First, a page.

Art History



Degree Name

Master of Arts in Art History (M.A.)

Type of Paper/Work

Qualifying paper


Heather M. Shirey

Second Advisor

William L. Barnes

Third Advisor

Craig Eliason


This qualifying paper examines comics, made by women, that are either directly
or indirectly autobiographical. To this end, I use the art historical tools of formal analysis, Marxist analysis, and feminist theory to investigate the choices the cartoonists make in depicting themselves. I conduct this analysis by contrasting the work of three prominent cartoonists: Julia Wertz, Deena Mohamed, and Ariel Schrag. Drawing oneself is inevitably an act of asserting one's identity, especially in a narrative work that purports to tell a story about one's life; this paper investigates how these particular women's assertions of their identity were shaped by sociological and economic factors as technology removed traditional gatekeeping structures in comics.
Of particular interest is the notion of deferred decision on the part of the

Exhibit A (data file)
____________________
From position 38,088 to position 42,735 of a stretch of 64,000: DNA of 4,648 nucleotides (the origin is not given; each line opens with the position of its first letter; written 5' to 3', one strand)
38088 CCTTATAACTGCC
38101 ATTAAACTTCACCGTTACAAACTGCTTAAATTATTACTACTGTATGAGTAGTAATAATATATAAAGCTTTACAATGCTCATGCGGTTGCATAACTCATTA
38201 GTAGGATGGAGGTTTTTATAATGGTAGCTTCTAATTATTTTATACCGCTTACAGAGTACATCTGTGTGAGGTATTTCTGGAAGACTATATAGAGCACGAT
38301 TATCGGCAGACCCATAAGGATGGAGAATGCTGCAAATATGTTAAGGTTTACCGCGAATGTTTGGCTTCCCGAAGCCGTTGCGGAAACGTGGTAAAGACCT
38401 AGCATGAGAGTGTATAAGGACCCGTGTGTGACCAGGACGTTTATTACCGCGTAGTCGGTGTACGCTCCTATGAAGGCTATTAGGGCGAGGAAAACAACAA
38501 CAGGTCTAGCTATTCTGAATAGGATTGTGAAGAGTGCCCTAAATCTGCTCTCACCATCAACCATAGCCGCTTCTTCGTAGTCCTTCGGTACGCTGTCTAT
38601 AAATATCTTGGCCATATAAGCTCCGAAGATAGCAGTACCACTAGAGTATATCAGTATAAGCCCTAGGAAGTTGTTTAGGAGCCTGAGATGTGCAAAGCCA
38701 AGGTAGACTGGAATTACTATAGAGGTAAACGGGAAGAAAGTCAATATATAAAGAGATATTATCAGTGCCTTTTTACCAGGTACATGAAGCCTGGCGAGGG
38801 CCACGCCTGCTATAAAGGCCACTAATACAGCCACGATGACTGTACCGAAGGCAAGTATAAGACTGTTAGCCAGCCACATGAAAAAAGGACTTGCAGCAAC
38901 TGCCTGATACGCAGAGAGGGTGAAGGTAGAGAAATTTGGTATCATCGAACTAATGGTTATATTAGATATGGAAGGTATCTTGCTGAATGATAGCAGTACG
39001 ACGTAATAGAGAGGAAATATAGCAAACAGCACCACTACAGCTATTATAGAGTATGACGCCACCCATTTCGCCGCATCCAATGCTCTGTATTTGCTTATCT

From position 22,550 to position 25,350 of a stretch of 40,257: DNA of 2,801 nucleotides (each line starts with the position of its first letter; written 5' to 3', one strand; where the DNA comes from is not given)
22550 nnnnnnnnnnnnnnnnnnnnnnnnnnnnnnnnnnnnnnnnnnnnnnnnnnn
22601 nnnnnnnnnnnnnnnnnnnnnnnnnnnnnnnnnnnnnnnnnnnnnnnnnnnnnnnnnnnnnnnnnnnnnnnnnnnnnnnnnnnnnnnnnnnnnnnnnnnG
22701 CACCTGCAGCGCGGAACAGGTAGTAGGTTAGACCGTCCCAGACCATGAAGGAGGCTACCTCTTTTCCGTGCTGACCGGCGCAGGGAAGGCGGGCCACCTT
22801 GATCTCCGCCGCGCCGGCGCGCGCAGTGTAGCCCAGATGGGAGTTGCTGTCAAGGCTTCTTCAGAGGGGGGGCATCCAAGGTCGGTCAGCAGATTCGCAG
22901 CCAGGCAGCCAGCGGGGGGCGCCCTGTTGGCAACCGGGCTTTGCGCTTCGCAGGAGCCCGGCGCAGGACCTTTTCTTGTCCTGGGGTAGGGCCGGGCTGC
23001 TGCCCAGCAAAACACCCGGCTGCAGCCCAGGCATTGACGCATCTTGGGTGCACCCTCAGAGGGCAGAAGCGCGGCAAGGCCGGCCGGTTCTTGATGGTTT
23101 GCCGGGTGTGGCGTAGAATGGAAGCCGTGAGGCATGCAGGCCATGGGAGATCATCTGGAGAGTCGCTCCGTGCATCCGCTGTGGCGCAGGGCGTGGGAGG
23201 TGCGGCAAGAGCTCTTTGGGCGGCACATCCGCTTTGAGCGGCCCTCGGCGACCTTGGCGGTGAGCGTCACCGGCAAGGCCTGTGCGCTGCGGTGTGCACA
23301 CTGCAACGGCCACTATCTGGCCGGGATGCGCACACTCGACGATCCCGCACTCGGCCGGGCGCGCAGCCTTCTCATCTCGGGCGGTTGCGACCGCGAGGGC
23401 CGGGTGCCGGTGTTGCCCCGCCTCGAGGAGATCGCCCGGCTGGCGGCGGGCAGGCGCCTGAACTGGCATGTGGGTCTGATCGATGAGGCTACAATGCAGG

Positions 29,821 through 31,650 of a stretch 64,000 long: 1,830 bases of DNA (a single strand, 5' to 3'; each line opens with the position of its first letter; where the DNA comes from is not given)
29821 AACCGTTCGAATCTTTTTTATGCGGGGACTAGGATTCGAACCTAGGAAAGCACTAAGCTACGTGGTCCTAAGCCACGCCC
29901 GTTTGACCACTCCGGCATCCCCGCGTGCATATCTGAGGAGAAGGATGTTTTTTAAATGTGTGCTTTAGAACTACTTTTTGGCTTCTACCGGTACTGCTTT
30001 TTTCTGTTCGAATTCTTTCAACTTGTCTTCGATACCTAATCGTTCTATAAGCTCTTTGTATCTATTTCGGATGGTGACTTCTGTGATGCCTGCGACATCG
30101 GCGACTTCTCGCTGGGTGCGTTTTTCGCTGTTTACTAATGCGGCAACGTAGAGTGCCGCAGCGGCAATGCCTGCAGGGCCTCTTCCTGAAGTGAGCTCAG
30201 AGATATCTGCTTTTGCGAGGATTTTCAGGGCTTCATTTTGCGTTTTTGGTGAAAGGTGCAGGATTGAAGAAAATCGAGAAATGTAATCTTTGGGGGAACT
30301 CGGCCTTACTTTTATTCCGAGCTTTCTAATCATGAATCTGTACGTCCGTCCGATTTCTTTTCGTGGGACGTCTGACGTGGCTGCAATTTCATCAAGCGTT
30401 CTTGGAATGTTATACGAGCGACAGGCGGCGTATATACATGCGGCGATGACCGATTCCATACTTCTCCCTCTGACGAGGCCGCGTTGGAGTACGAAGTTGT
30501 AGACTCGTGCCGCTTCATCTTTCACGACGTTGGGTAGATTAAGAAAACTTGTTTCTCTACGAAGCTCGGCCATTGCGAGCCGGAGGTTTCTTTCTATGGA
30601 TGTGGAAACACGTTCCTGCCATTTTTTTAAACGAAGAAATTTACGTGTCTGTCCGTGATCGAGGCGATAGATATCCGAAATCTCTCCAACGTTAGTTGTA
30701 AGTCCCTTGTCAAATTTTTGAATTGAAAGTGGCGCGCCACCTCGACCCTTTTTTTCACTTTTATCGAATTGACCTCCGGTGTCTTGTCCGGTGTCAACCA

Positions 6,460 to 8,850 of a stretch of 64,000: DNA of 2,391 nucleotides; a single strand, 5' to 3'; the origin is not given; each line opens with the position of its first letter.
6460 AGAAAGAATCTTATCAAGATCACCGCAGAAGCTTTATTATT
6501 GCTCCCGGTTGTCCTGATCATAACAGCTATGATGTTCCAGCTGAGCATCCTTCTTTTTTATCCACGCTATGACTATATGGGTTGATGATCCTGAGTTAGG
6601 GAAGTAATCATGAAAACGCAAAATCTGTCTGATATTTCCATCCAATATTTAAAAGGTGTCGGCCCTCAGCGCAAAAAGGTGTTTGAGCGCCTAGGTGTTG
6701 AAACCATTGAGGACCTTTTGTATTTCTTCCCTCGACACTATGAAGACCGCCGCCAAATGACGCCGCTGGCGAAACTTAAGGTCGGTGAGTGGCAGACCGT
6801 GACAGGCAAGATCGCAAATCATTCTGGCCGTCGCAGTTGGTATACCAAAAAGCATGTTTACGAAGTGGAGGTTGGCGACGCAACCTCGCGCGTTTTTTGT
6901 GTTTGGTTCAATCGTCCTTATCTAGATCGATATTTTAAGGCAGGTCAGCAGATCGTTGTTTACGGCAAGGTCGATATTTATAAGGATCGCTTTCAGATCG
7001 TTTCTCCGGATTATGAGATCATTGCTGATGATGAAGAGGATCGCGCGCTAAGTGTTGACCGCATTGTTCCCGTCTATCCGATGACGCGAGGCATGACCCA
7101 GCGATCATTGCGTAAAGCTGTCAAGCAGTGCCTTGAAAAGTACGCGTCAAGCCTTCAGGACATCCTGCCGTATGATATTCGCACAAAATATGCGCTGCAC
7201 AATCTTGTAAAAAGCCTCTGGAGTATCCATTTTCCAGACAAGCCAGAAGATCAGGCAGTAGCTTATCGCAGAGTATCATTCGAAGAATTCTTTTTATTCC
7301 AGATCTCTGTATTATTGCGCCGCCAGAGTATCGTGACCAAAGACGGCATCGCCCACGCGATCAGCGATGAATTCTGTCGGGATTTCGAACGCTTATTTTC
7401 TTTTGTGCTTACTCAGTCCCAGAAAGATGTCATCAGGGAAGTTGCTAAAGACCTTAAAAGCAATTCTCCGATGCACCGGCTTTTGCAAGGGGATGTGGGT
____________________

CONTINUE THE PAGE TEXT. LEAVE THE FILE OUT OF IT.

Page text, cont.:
cartoonists, a sentiment shared among Schrag, Wertz, and Mohamed that telling stories about themselves was more important than carefully considering details of presentation. This unconsidered representation, I argue, makes these autobiographical comics especially revealing, both through their subject matter and through influences and assumptions revealed through subconscious decisions made by the cartoonists during the production process. Further, I examine both the changing landscape of independent comics distribution in the years surrounding the turn of the twenty-first century and the alternate standards of success that apply to independent work. Finally, I examine the nature of feminist empowerment as applied to women using art and narrative to assert their identities through these independent distribution structures.

Creative Commons License

Creative Commons Attribution 4.0 International License
This work is licensed under a Creative Commons Attribution 4.0 International License.